Search Results

Restricted Access

Series:

Christian Gutleben

Starting with the idea that neo-Victorianism’s humour privileges an intertextual form of irony typical of postmodernism, this chapter argues that the association of humour and Gothic produces a critical distance towards Gothic texts and tropes a detached perspective which is also an efficient anti-nostalgic device. What a humorous treatment of Victorian Gothic also allows is an ontological reconsideration of the concepts of otherness, the uncanny and the monstrous, precisely because humour encourages a reflexive attitude. The result of the playful hybridisation of humour and Victorian Gothic is a new novelistic species in keeping with the neo-Victorian cult of heterosis. Humour creating hermeneutic ambiguity and Gothic relying on conceptual uncertainty, the association of the two necessarily increases textual indeterminacy, and it is the challenge of this interpretative plurality that explains critics’ continued interest in the puzzles of neo-Victorian Gothic.

Restricted Access

Nostalgic Postmodernism

The Victorian Tradition and the Contemporary British Novel

Christian Gutleben

Why do so many contemporary British novels revert to the Victorian tradition in order to find a new source of inspiration? What does it mean from an ideological point of view to build a modern form of art by resurrecting and recycling an art of the past? From a formal point of view what are the aesthetic priorities established by these postmodernist novels? Those are the main questions tackled by this study intended for anybody interested in the aesthetic and ideological evolution of very recent fiction.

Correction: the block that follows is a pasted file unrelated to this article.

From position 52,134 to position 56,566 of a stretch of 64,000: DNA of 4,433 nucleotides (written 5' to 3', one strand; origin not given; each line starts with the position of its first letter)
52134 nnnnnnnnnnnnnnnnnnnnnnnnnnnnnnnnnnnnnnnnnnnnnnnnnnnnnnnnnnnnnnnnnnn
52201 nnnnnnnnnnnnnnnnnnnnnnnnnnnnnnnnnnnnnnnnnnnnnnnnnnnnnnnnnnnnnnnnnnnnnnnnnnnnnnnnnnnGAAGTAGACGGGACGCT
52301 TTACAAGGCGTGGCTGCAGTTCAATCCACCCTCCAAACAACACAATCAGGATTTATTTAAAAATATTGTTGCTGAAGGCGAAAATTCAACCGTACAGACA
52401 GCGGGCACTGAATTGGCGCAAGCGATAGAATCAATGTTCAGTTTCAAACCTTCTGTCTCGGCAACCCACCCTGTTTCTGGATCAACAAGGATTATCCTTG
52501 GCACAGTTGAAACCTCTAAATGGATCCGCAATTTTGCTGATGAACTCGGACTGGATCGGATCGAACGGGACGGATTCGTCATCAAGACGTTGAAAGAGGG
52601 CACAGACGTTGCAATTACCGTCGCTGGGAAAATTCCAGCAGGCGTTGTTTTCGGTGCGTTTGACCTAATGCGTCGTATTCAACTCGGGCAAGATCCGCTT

What this analysis ultimately proposes is a reevaluation and a redefinition of postmodernism such as it is illustrated by the British novels which paradoxically both praise and mock, honour and debunk, imitate and subvert their Victorian models. Unashamedly opportunistic and deliberately exploiting the spirit of the time, this late form of postmodernism cannibalizes and reshapes not only Victorianism but all the other previous aesthetic movements - including early postmodernism.
Restricted Access

Series:

Susana Onega and Christian Gutleben

Restricted Access

Series:

Christian Gutleben and Susana Onega

Restricted Access

Series:

Susana Onega and Christian Gutleben

Restricted Access

Series:

Susana Onega and Christian Gutleben

Restricted Access

Series:

Christian Gutleben and Julian Wolfreys

This chapter sets out to explore the correspondences between Victorian and postmodern situations of trauma. Through its refutation of Enlightenment values postmodernism gave rise to a traumatic sense of loss, which in turn created a need to find sources of solace and also of comparison – since trauma invites compassion for other forms of trauma, just as specific victims are more likely to feel compassion for other types of victim. And because the Victorian (rather than the modernist) period represents, phantasmally and mistakenly of course, the period before the fragmentation of the self and of the novel, it is toward the Victorian tradition that postmodernism turns as a source of comfort. Alternatively, it might be because the imperial losses and crises of Victorianism are still acute today that the contemporary arts ceaselessly return to and work through these unfinished traumas. Whatever the preferred explanation, the (re)integration of a historical comparative paradigm entails a return to ethics in the sense that the self constantly extends to the other. The rediscovery of the historical other as part of the contemporary self creates a sense of exhilaration, which conveys a new vitality to a new ethical form of postmodernism.

Restricted Access

Series: